THE 1980 Act requires an urban development corporation "to secure the regeneration of its area, by bringing land and buildings into effective use, encouraging the development of existing and new industry and commerce, creating an attractive environment and ensuring that housing and social facilities are available to encourage people to live and work in the area".
Against such a brief the task facing the Corporation in 1981 was daunting. A Regeneration Research Report (No 12 - see below) published in 1997 by the Department of the Environment, Transport and the Regions (DETR) analysed the problems of the Docklands as follows:
The area experienced catastrophic job losses over a short period of time, as the Docks closed. Between 1978 and 1983, over 12,000 jobs were lost. The skills of the local population, directed at blue collar work, were inappropriate for many of the growth areas of the London economy.
A high proportion of land was held by public bodies who had neither the will nor the capital to make it available for redevelopment. Relatively little land was in private holdings. Thus the supply of land was constrained by a pattern of ownership which was not market sensitive.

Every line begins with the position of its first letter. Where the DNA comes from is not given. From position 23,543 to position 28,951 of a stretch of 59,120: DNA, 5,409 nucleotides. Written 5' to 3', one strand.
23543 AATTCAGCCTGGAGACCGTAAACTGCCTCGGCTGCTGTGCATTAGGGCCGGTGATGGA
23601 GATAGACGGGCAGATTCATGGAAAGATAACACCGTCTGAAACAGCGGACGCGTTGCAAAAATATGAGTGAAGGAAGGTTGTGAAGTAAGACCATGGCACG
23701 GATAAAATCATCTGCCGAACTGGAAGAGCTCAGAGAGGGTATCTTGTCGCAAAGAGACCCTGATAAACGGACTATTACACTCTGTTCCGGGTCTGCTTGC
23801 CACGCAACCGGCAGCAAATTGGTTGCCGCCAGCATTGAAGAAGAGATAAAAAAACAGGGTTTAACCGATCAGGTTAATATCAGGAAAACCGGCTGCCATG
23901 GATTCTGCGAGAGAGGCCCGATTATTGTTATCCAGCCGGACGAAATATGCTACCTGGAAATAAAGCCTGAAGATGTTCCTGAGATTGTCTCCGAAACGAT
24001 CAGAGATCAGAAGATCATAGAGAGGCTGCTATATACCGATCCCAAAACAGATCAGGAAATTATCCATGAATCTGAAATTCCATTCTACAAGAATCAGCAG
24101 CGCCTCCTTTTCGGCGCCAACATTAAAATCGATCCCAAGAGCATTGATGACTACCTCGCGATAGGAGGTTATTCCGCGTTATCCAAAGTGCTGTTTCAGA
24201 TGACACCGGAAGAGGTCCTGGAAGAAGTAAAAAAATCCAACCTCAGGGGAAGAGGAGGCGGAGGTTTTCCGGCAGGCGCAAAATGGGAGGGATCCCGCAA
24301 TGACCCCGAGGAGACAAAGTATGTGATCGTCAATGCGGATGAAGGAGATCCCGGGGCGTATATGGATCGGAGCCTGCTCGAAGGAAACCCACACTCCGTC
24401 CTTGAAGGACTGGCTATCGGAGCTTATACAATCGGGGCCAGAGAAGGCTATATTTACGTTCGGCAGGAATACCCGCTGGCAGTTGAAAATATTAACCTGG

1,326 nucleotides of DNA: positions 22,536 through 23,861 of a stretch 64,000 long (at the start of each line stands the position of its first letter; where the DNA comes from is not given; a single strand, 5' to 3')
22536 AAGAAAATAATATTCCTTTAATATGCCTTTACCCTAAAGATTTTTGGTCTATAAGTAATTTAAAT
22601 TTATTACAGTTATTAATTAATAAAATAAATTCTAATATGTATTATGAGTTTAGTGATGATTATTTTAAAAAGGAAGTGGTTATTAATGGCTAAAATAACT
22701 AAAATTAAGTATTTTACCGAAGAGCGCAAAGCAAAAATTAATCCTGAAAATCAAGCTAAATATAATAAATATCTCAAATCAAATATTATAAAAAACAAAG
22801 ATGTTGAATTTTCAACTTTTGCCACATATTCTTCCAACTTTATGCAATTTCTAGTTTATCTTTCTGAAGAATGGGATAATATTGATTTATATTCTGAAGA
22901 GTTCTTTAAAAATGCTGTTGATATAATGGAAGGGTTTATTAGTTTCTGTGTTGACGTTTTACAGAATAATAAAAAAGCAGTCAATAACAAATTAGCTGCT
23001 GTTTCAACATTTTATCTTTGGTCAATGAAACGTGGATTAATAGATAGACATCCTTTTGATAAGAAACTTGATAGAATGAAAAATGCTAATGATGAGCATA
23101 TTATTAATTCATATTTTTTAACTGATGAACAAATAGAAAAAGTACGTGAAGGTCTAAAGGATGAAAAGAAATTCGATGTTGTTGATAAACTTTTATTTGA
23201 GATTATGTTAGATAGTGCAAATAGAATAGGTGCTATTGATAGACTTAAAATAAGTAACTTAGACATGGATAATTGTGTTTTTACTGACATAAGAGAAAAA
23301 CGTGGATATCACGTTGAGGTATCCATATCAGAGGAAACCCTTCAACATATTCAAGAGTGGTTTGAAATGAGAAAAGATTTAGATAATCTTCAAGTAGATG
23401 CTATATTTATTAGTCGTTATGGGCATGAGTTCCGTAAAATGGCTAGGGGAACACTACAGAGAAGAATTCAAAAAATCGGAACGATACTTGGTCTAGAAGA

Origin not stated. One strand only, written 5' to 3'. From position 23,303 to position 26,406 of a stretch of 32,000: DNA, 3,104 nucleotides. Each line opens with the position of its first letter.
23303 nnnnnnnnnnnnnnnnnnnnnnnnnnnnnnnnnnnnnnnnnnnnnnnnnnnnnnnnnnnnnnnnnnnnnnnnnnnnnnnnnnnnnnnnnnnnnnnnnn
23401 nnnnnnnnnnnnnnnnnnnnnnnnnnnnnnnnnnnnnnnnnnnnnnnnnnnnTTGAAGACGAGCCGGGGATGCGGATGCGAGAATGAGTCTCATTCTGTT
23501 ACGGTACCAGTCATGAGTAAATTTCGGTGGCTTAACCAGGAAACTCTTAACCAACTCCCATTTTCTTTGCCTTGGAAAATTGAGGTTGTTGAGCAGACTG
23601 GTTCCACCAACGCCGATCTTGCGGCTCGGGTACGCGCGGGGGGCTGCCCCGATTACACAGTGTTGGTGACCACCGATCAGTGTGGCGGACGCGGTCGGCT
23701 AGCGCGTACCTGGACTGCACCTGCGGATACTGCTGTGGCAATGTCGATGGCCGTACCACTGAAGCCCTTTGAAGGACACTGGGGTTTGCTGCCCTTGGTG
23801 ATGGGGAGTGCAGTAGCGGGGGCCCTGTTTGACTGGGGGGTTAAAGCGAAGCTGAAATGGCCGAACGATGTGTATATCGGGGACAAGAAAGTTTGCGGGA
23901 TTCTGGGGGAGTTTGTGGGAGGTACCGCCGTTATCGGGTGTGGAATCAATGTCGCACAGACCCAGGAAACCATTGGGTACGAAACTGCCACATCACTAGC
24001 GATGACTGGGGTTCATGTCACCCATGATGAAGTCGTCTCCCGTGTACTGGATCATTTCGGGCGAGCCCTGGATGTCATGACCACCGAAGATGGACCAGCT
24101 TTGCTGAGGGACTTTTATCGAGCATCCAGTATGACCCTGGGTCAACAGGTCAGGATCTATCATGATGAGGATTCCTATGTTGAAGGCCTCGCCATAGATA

The extent of dereliction in parts of Docklands was so severe that the costs of development would be very high and uncertain, lowering the attractiveness of the area to investors. External intervention was needed to meet extra-ordinary land reclamation costs and to improve developer confidence more generally.
Many development sites were poorly served by the local infrastructure - the provision of which would be essential for these sites to be developed. Poor strategic links between Docklands and the rest of London, the country and internationally, would have created additional costs for employers thus depressing the potential returns on investment.
The market alone was unlikely to provide the environmental improvements (including landscaping, refurbishment of the dock estate or restoration of prominent landmarks) or the provision of infrastructure and amenities that were essential if Docklands was to cast off its run-down image and become an attractive place in which to live and conduct business.
There were certain gaps in available information that were hindering the operation of markets - for example, the almost complete absence of private house-building in the area for years meant that housing developers had no idea on the potential return for new-build, thus magnifying the risk to developers and deterring investment.